The crunch comes when the discussions turn into actions.  When innocent police officers, or teachers, or school administrators, or employers are being blamed because the explanation for individual behavior is placed on systemic bias or residual racism, then we have to rise up out of the tall grass and cry False! **  As with the veteran with schizophrenia above, only when such things come to action - when they are going into the textbook (or from the textbook to the student); when they are going into legislation; when they are going into a public shaming of a decent person doing his job should we be bound to intervene.  In public debate we should be willing to match arguments when others have introduced race or gender or religion (even while pretending not to), but we should not be eager to bring these up. We should go down those roads when we have to.

I reluctantly think it is fair to bring up when racism accusations are part of campaigning.  I have lo0ng said "If we aren't racist.greedy/sexist then they have nothing to campaign on."  I suppose we should try and take anme-calling away from them as much as possible.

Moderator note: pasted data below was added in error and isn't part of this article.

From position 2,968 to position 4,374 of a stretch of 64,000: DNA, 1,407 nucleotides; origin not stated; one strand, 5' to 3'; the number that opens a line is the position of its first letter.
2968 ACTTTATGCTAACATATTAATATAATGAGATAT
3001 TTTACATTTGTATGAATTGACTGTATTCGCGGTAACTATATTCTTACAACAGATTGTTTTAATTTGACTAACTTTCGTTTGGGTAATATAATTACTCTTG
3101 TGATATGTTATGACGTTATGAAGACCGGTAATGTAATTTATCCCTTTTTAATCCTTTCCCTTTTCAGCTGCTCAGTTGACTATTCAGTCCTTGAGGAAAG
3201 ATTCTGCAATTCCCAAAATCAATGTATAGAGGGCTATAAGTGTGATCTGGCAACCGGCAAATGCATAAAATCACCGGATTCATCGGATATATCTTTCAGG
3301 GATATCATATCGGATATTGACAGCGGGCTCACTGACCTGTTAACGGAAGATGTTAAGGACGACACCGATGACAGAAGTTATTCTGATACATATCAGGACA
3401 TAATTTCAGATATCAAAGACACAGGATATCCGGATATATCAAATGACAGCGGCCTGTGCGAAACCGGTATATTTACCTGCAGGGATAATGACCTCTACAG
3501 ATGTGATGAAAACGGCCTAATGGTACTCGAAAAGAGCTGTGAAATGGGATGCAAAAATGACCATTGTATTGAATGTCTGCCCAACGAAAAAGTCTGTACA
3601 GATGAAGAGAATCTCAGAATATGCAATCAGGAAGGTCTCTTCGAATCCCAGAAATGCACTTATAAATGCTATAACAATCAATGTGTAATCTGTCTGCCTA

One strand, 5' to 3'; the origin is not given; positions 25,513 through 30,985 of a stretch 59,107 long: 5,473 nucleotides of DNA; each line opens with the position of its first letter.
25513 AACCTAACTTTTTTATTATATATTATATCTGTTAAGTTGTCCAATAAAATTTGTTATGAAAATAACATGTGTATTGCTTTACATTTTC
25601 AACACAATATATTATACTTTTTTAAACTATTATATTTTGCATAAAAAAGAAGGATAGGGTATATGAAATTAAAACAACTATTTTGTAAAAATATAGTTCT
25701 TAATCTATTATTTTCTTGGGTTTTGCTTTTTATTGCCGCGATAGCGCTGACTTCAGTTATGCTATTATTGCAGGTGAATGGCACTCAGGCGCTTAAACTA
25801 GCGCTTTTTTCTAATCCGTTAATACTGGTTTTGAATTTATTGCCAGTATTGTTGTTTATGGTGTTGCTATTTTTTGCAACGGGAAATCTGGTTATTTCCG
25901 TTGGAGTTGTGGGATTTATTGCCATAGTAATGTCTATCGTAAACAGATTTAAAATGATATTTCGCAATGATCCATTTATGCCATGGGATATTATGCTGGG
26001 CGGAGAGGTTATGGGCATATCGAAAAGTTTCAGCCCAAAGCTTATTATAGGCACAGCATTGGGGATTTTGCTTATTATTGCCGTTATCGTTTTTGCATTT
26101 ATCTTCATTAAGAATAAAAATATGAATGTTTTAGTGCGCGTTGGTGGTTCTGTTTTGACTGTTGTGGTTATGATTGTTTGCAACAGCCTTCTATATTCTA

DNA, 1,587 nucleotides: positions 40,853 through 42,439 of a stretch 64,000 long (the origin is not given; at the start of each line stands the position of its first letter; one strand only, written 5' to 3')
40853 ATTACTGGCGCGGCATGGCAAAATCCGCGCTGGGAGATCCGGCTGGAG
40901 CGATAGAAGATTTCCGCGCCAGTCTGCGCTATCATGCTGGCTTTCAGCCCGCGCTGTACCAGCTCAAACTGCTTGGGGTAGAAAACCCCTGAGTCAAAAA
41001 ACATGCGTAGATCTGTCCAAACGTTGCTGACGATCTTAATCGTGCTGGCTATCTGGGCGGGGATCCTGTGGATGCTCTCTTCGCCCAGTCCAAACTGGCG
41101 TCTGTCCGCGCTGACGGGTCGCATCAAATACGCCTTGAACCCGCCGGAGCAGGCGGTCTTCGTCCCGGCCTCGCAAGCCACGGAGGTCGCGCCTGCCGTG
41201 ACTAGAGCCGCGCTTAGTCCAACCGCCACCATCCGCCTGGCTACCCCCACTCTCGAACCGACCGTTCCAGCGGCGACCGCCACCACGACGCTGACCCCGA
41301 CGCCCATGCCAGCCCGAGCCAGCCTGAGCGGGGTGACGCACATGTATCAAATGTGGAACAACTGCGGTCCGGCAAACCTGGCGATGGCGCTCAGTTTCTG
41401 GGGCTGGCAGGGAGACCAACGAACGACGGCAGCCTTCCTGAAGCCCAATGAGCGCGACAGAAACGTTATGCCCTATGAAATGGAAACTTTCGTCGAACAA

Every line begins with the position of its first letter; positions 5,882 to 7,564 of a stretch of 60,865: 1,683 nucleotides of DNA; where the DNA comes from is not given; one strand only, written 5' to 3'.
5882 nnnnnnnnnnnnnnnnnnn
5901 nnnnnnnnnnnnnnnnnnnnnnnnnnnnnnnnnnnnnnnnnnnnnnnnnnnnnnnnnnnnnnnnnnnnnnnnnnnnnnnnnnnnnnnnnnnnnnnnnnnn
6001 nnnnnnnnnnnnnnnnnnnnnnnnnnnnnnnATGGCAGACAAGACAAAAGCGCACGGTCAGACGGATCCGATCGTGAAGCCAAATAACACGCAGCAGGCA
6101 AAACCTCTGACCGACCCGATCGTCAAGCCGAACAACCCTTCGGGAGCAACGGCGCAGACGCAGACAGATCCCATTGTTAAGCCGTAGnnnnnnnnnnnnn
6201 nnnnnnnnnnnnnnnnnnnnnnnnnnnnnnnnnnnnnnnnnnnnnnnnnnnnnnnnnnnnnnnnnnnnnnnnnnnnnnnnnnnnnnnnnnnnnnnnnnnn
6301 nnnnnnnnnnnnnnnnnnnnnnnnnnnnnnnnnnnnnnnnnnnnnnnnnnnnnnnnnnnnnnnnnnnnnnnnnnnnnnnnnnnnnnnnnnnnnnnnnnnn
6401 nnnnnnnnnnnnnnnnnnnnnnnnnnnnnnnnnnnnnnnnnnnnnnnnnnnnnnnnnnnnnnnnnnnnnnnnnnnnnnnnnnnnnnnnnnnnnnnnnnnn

*In the scout law we see Trustworthy, Loyal, Helpful, Friendly, Courteous, Kind, Obedient, Cheerful, Thrifty, Brave, Clean, and Reverent.  I don't see wealthy, educated, intelligent, or charming in there - though the real virtues may produce the worldly ones at times.

** I am not claiming that systemic bias or residual racism are never present.  It's just that they are too easy to appeal to without warrant.

8 comments:

Sam L. said...

Systemic bias and residual racism are wonderful accusations because they are so diffuse and all-encompassing. Trouble is, of course, in the rationalizing of arguments to attempt to support those accusations. Liberals/progressives don't like specifics/individual explanations; they like the amorphous masses.

Unknown said...

http://takimag.com/article/the_talk_nonblack_version_john_derbyshire/print#axzz4mSwecvbC

Assistant Village Idiot said...

Derb made some good but uncomfortable points there, but he also got some things wrong. When he applies the 1SD difference in IQ to every workplace he doesn't think it through. There is a minimum necessary cognitive ability for each task, as Laura pointed out commenting on Environment and Intelligence http://assistantvillageidiot.blogspot.com/2017/06/environment-and-intelligence.html